Hair production, reproduction and income of Angora goat ewes that had six kidding opportunities

 

 J.H. Hoon1 & M.A. Snyman1

1Grootfontein Agricultural Development Institute, Private Bag X529, Middelburg EC, 5900, South Africa.

Gretha Snyman

 

 

Background: As with all biological traits, there are also differences among animals in their ability to maintain higher levels of production throughout their flock life. To maximise current flock income, it is important to keep ewes in the flock that are able to maintain a high level of mohair production and reproduction until the end of their flock life. Angora ewes are usually kept in the flock until the age of six or seven years.

 

Aim: The aim of this study was to determine the range in hair production, reproduction and income of Angora ewes that had six kidding opportunities in the flock. Furthermore, the relative contribution of hair production and reproduction to income of these ewes was also investigated.

 

Methodology: The project protocol was approved by the Ethical Committee of the Grootfontein Agricultural Development Institute (GVE/AP2/18). Data collected on the flocks of three South African Angora goat producers from 2000 until 2015 were included in this study. The following production data were recorded on the kids: Body weight at 12- and 16 months of age, as well as fleece weight, fibre diameter profile, style and character at the second and third shearings. Full reproduction data, body weight before mating as well as fleece weight, fibre diameter profile, style and character at the winter shearing were recorded on the ewe flocks. For all the analyses, only ewes in the dataset that had 6 (682 ewes) kidding opportunities (7 years of age) were included. Income per ewe was calculated as hair production income and reproduction income. Early and adult production and reproduction traits of the Top 100 and Bottom 100 ewes according to total lifetime income were compared. The relationships among the hair production and reproduction income and total yearly income were also determined. The ewes were also divided into four categories on the basis of their total yearly income and the relative sources of income for these ewes were compared.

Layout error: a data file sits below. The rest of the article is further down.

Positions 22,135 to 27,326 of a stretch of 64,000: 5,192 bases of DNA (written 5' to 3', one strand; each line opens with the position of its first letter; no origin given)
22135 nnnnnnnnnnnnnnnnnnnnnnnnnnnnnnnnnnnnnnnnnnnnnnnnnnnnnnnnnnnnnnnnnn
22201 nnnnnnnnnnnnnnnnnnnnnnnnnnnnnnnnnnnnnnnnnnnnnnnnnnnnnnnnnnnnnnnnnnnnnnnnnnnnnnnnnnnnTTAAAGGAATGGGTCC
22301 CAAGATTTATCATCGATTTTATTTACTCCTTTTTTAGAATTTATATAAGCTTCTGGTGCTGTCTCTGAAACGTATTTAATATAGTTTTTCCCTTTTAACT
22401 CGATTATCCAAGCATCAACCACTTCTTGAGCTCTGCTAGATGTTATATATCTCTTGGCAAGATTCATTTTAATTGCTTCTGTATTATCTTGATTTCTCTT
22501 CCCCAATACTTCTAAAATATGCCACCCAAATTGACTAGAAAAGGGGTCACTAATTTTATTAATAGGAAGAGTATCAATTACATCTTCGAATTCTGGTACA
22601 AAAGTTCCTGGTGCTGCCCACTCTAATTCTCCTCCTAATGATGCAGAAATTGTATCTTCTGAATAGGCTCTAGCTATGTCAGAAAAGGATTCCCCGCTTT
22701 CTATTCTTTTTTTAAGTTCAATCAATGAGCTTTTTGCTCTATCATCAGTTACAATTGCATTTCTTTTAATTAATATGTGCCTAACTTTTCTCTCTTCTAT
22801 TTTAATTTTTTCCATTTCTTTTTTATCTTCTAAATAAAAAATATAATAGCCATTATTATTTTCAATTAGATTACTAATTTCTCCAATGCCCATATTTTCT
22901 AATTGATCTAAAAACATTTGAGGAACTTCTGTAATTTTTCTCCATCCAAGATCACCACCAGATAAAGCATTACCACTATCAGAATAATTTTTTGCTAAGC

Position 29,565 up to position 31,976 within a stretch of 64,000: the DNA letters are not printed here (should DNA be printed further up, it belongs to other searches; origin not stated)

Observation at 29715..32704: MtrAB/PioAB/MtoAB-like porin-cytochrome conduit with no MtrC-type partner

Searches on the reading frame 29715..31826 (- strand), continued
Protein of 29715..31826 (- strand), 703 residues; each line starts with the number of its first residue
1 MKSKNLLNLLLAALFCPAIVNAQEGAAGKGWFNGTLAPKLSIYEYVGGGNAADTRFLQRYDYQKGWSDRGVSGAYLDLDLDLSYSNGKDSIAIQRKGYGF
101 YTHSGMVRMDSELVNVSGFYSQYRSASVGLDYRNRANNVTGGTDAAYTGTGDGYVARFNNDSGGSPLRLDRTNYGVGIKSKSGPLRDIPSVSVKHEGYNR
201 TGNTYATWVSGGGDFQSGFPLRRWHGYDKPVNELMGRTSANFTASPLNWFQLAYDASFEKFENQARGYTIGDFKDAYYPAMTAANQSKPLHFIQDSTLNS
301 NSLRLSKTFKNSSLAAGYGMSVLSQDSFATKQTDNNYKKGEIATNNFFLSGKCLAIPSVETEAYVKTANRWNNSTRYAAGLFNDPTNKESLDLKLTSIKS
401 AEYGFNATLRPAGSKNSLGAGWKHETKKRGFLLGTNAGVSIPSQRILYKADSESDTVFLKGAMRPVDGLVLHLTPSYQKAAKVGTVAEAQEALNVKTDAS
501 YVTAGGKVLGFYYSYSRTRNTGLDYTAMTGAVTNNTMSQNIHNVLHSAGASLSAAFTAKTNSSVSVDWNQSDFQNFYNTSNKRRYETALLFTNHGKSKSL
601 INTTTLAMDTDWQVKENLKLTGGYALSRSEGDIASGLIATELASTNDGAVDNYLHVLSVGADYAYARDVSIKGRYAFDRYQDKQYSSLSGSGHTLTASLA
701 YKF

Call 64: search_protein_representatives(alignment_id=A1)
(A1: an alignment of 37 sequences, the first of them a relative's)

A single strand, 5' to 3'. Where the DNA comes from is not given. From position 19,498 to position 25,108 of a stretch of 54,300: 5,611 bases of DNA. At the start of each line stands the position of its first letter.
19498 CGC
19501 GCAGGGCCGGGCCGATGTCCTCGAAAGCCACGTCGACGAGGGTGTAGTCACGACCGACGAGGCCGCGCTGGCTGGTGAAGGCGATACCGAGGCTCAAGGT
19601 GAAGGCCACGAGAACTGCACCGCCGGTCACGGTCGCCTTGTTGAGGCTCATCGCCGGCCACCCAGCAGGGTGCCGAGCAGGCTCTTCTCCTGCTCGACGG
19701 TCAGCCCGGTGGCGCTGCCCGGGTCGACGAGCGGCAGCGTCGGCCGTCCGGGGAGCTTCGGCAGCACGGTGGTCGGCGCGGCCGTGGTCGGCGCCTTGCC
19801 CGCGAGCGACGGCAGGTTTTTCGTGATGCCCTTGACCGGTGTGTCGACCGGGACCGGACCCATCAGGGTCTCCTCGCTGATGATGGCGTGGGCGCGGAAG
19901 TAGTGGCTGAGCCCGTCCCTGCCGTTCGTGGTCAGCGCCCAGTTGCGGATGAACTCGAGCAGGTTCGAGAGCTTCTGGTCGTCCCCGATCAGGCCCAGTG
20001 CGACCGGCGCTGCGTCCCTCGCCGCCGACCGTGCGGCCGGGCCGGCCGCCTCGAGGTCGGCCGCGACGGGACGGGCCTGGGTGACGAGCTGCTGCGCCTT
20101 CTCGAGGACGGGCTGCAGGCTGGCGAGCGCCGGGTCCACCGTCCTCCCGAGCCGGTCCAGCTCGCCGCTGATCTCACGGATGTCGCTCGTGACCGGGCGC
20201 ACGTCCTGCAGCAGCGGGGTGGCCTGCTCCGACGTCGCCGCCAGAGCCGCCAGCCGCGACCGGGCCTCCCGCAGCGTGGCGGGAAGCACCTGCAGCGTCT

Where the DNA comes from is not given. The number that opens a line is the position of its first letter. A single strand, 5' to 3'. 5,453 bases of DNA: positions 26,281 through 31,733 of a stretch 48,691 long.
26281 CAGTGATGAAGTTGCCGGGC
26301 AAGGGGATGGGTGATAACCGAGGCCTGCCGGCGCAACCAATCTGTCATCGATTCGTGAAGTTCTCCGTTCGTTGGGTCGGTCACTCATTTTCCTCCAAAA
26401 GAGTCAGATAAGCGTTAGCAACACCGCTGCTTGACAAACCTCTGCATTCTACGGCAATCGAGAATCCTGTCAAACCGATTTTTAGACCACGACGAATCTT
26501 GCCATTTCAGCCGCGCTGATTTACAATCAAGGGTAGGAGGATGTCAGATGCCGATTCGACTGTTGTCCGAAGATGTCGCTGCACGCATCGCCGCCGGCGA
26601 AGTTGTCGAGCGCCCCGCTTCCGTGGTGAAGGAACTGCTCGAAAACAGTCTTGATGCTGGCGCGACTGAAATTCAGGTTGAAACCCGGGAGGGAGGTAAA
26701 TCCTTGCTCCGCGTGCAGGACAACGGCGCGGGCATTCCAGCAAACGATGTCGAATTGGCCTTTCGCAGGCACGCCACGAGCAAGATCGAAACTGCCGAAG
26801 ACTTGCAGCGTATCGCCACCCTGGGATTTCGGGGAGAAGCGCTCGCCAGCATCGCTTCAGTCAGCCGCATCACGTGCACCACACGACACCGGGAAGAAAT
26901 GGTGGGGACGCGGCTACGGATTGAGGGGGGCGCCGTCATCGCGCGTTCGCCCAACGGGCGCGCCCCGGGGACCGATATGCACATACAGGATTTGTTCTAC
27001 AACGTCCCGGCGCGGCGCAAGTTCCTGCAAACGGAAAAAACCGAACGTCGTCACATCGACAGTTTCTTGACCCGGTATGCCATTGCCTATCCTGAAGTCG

Results and Discussion: Comparing the early and adult production and reproduction traits of the ewes in the Top 100 and Bottom 100 categories (lists according to yearly income) indicated significant differences in early fleece weight, fibre diameter, body weights and maiden ewe reproduction between the two groups. It is however, noteworthy that adult fleece weight and yearly fleece income did not differ between the Top 100 and Bottom 100 ewes. The main difference in total yearly income between ewes was due to differences in yearly reproduction income. Yearly hair production income was nearly the same for ewes in all categories. Reproduction income contributed more to total income in ewes in the top 25% income category compared to ewes in the bottom 25% category.

 

Conclusion/recommendations: Differences in total yearly income of ewes are largely due to differences in reproduction. These differences could be exploited by placing selection emphasis on those traits that contribute most to yearly income and for which high levels of production can be maintained until an older age. Selection of young ewes should be focussed on early body weight, number of kids produced and total weight of kids weaned at the first parity.

 

 

Published

Proc. 51st Congr. S. Afr. Soc. Anim. Sci. Bloemfontein. 10-12 June.